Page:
The Highland Games celebrate the beauty, strength of Scottish culture
27th Highland Games & Scottish Festival kicks off September 10
After a one-year hiatus due to COVID-19, the scenic Edinburgh University campus will be filled with Scotland’s colorful traditions during the 27th Highland Games & Scottish Festival, September 10-12.
Featuring world-class musicians, Celtic vendors, the Scottish National Violin Championship (virtual), Highland dance performances, athletic competitions, clan gatherings, children’s crafts and games and a Traditional Scottish cuisine, the festival honors the founders of the University and continues association with the history and traditions of Scotland.
The cultural celebration will begin Friday, September 10 at 5:30 p.m. with a tasting of single malt whiskey at the University’s Commonwealth House, 214 Meadville Street, Edinboro, Pennsylvania. Registration is required and participants must be 21 years of age or older. The cost is $ 50 per person, with profits going to the Student Hardship Fund.
“Now in its fourth year, whiskey tasting continues to grow,” said Dr. Tim Thompson, professor of communications, journalism and media and director of the Highland Games. “The fun event features delicious food and the best whiskey.”
The main festival events and games will take place throughout Saturday, September 11 at the Edinburgh University campus, around McComb Fieldhouse at the corner of Scottish and Scottish roads, and at the adjacent Pogue Student Center.
The beer tent, on the lawns of McComb Fieldhouse, opens at 11 a.m.
“If you arrive before noon you will want to attend the opening ceremony. It’s spectacular, with the bagpipes marching and playing and the Scottish clans on parade, ”said Thompson. “Between noon and 4 pm you can enjoy the best that the festival has to offer. ”
Musical performances will fill the air throughout the day, as beefy athletes throw various heavy objects in the ever popular heavy sports competitions. These events include the caber, hammer, stone and 56-pound weights for height and distance.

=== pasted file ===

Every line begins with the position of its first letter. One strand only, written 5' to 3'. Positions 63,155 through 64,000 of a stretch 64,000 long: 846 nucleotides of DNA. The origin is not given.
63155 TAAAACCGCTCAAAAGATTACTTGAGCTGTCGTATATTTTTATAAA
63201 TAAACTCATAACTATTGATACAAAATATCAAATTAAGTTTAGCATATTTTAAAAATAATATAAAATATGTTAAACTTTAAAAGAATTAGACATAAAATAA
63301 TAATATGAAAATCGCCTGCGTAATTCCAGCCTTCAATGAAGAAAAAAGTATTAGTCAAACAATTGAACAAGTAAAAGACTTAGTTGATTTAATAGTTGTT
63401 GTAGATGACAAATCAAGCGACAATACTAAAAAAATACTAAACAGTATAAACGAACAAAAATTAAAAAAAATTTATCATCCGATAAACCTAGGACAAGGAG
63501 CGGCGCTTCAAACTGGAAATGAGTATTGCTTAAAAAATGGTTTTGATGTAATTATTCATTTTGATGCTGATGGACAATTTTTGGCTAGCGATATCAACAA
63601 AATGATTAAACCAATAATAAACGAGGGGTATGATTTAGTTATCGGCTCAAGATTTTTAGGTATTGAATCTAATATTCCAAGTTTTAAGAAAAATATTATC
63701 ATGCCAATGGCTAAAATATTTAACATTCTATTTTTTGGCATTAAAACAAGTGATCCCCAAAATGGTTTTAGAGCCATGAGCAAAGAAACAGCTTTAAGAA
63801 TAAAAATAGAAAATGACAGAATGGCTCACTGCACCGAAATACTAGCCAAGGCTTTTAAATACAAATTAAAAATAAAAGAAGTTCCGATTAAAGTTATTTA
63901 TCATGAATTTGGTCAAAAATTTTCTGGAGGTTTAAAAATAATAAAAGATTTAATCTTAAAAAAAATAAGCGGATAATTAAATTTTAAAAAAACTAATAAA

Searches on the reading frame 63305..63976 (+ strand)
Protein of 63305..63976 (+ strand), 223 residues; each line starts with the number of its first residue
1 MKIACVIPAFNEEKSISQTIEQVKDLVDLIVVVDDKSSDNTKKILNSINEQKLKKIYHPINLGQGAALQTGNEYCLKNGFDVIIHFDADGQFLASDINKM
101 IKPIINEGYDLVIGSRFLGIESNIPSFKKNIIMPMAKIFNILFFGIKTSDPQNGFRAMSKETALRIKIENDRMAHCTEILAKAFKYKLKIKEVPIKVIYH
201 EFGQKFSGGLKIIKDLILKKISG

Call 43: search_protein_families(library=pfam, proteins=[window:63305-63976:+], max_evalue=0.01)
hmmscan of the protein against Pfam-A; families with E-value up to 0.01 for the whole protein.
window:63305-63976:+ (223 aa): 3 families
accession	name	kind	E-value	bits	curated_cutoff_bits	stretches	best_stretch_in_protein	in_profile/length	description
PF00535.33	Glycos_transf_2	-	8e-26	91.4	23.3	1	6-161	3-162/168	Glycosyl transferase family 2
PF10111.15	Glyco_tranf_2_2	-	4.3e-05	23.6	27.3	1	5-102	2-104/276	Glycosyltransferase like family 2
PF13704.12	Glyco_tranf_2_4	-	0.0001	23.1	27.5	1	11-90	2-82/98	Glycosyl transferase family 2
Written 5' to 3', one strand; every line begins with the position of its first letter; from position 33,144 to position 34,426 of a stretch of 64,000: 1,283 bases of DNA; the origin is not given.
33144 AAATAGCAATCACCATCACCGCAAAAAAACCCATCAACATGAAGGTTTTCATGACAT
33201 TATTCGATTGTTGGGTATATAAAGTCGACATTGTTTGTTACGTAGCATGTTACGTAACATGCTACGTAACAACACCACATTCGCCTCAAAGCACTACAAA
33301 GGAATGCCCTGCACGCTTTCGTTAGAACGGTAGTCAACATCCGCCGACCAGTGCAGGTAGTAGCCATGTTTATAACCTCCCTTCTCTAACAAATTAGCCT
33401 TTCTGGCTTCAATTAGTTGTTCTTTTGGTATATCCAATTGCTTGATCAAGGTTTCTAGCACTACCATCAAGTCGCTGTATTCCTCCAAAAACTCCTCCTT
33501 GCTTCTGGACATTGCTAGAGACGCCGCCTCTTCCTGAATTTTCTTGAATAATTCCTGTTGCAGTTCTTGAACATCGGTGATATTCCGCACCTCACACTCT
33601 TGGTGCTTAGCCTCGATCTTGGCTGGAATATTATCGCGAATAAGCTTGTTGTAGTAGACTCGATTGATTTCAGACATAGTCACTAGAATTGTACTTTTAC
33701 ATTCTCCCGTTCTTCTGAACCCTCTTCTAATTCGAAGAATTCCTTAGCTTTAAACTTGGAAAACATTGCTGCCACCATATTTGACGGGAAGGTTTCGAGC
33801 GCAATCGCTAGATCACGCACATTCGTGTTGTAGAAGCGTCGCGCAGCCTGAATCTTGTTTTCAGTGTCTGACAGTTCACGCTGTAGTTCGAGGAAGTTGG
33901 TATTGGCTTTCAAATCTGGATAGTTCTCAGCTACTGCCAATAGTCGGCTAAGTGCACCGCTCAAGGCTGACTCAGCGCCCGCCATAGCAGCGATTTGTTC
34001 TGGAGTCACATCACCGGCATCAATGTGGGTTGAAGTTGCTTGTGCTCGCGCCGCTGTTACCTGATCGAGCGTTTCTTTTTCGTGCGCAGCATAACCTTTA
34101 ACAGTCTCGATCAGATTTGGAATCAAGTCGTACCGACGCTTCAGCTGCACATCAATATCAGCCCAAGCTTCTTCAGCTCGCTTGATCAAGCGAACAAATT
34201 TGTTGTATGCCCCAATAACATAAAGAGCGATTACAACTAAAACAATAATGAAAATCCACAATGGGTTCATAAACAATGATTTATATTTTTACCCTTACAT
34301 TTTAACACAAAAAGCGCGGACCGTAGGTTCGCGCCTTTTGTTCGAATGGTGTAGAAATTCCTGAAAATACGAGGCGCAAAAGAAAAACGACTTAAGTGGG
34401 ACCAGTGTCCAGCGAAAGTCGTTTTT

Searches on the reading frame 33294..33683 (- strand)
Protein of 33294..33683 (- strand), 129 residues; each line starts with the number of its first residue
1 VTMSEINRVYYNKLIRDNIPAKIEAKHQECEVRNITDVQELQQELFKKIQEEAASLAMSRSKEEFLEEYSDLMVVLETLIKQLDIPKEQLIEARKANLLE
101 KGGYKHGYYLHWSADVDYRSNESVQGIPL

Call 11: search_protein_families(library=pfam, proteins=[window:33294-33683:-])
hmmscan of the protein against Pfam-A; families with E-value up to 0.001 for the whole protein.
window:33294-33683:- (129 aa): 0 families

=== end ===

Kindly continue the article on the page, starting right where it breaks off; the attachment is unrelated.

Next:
An array of high quality vendors will be on site, selling clothing, jewelry, glassware and other products. Scottish and American food vendors will offer sausage rolls, meat pies, pies, chicken dinners, kettle corn, cookies, desserts and more.
The full schedule of Saturday events will run from around 9 a.m. to 4 p.m., followed by Ceilidh (kay-lee) dinner and music from 5 to 9 p.m. in the Van Houten Dining Hall and Boro Pit. The cost of Ceilidh is $ 15 per person.
All festival events are free and open to the public, with the exception of Ceilidh and the single malt tasting. Masks are mandatory in all buildings on campus, regardless of vaccination status.
On Sunday, September 12, events will close with a concert by the Chelsea House Orchestra at 10:45 a.m. at the Edinboro United Methodist Church, 113 High St. in Edinboro.
All events will take place rain or shine, with alternate locations set in the event of inclement weather. Complete information about the festival is available on the website at www.edinboro.edu/events/highland-games.
Let the games begin!